Advertising Using Bookbub and Pronoun

Advertising Using BookBub and Pronoun

Everyone knows that BookBub is the holy grail of promotions. Talk to any author who’s been around awhile and they’ll tell you—BookBub delivers the sales. So advertising using BookBub is worth it, right?

Yes. But with that said, it can be painful because Amazon, B&N, and Kobo all have taken the low road of cutting royalties almost in half if your book is priced under $2.99, and to sell a lot of books, the pricing usually has to be at 99c. You can do the math, but I’ll save you the time, that means you only get paid about 35c per book.

So why would you want to do something like that?

There are numerous reasons to do advertise with BookBub, and also reasons not to. First, let’s address the monetary reasons. A BookBub ad is expensive. And I mean expensive. This isn’t some fifty- or hundred-dollar promotion. If you place a 99c ad in the crime/mystery group and opt for worldwide coverage, it cost $1,020.

Yes, you read that right. And that means that you have to sell about 3,000 books to break even (depending on which retailer you sell the most books with).

Let’s Look at the Numbers Using Pronoun and Going Direct

BookBub results from using Pronoun</font color=”red”>


Retailer Amazon Apple B&N Kobo Google
Number of Books Sold 1900 240 1300 108 64
$ earned $1,320 $168 $910 $75.60 $44.80

BookBub results when going direct</font color=”red”>


Retailer Amazon Apple B&N Kobo Google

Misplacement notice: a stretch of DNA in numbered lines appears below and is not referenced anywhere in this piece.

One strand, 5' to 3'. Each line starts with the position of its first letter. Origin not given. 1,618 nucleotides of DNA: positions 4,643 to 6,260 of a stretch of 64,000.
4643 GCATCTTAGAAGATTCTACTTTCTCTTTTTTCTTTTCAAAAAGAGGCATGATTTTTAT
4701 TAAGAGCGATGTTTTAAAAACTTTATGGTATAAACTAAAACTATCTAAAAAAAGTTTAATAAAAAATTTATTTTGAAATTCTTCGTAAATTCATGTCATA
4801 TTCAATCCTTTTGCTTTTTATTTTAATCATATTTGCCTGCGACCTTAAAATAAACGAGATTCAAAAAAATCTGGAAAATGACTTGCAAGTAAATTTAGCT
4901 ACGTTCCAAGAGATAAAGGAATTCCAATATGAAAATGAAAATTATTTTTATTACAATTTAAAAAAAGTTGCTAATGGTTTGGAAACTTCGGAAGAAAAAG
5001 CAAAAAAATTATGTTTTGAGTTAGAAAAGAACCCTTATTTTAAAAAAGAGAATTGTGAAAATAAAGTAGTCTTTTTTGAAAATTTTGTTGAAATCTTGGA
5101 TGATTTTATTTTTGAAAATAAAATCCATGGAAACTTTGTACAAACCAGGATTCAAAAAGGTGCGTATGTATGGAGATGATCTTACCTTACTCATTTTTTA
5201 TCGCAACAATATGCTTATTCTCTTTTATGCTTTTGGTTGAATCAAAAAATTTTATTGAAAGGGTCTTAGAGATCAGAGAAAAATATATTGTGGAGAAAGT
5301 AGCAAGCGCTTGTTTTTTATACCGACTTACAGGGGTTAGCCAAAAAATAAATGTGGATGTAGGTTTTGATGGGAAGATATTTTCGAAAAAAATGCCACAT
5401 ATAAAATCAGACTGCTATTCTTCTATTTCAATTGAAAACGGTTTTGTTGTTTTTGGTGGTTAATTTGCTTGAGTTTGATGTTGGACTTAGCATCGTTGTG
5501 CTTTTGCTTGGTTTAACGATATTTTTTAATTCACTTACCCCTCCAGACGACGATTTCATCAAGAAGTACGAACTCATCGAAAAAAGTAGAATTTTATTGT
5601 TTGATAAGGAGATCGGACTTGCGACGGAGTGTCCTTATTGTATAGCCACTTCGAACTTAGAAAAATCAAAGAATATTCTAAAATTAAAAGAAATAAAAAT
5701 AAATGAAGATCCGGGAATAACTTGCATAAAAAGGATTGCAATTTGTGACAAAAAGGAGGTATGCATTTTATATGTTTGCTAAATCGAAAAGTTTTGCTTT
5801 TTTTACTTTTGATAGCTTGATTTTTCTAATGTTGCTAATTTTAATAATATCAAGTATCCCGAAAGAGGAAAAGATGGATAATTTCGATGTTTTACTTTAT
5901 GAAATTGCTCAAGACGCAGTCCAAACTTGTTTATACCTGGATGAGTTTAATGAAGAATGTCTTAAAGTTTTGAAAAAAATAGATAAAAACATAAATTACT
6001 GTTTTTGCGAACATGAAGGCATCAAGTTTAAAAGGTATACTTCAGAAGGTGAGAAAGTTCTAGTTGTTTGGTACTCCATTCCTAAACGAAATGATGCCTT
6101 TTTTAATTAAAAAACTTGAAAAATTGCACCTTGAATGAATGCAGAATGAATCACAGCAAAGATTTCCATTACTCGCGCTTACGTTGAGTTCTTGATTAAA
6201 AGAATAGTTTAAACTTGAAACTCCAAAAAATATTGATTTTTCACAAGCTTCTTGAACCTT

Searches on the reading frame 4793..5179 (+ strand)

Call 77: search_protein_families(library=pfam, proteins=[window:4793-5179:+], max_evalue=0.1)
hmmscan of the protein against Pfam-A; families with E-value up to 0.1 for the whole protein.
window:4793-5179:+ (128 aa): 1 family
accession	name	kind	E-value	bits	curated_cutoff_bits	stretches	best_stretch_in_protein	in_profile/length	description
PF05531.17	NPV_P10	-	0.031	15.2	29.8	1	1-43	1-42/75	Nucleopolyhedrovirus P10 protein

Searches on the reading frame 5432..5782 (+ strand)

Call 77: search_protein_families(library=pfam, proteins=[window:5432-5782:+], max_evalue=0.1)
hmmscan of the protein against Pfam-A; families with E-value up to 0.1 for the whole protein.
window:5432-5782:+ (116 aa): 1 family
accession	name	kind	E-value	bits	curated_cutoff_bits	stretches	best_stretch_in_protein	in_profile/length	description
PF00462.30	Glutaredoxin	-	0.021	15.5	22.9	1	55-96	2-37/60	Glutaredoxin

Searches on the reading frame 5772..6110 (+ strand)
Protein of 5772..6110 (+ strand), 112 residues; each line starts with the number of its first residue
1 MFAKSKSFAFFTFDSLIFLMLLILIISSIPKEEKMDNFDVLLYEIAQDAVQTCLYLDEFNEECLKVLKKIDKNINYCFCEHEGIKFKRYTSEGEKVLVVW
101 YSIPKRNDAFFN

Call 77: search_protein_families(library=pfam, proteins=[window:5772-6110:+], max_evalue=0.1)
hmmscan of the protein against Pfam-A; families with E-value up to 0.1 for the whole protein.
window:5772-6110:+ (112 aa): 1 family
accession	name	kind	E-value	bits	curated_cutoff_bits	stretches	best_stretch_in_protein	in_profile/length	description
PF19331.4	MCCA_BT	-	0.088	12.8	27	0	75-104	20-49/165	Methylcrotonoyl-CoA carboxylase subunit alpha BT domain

Number of Books Sold 1,900 240 1,300 108 64
$ earned $660 $168 $520 $48.60 $33.60

So, if you had gone direct with all of the big retailers, you would have earned $1,430. But if you used Pronoun to access those retailers, you would have earned $2,518.40.

That’s a whopping difference of $1,088.40. So with the first option, you would have earned a profit of $410 after the cost of the ad (not bad). But using Pronoun, you would have earned a profit of $1,498.40. That’s a significant difference. By the way, I talked about formatting before. You need to have your book shining before BookBub will accept it. They don’t offer low-quality books.

Advertising using BookBub has always been worth it—in my opinion—but Pronoun isn’t the only way to go. There are other ways to earn more than direct if you choose not to use Pronoun. For example, Smashwords and Draft2Digital pay 60 percent at B&N instead of 40 percent. That helps, but it’s still not the 70 percent that Pronoun pays. Apple, as always, pays 70 percent if you’re direct, and it pays you the same no matter where you sell or at what price. And it doesn’t charge per megabyte for downloads (more about that in another post). But no one except Pronoun pays you 70 percent for under $2.99 at Amazon, Kobo, and Google (and B&N).

A Note

For those of you who are interested in advertising using BookBub, read on. I have now run fifteen promotions with them. I have never lost money, but I have never made this much either. In addition to the phenomenal sales of the book I promoted, I also sold more in that series as a direct result of the promotion. It may be worthwhile to note that I’m not speaking of running BookBub ads, but using BookBub for a promotion when I want to sell a book at a discount.

Not only does BookBub continue to build its impressive mailing list, it is always improving other offerings. Recently it came out with a “follow” button for BookBub authors to put on their websites. It looks like the one shown below.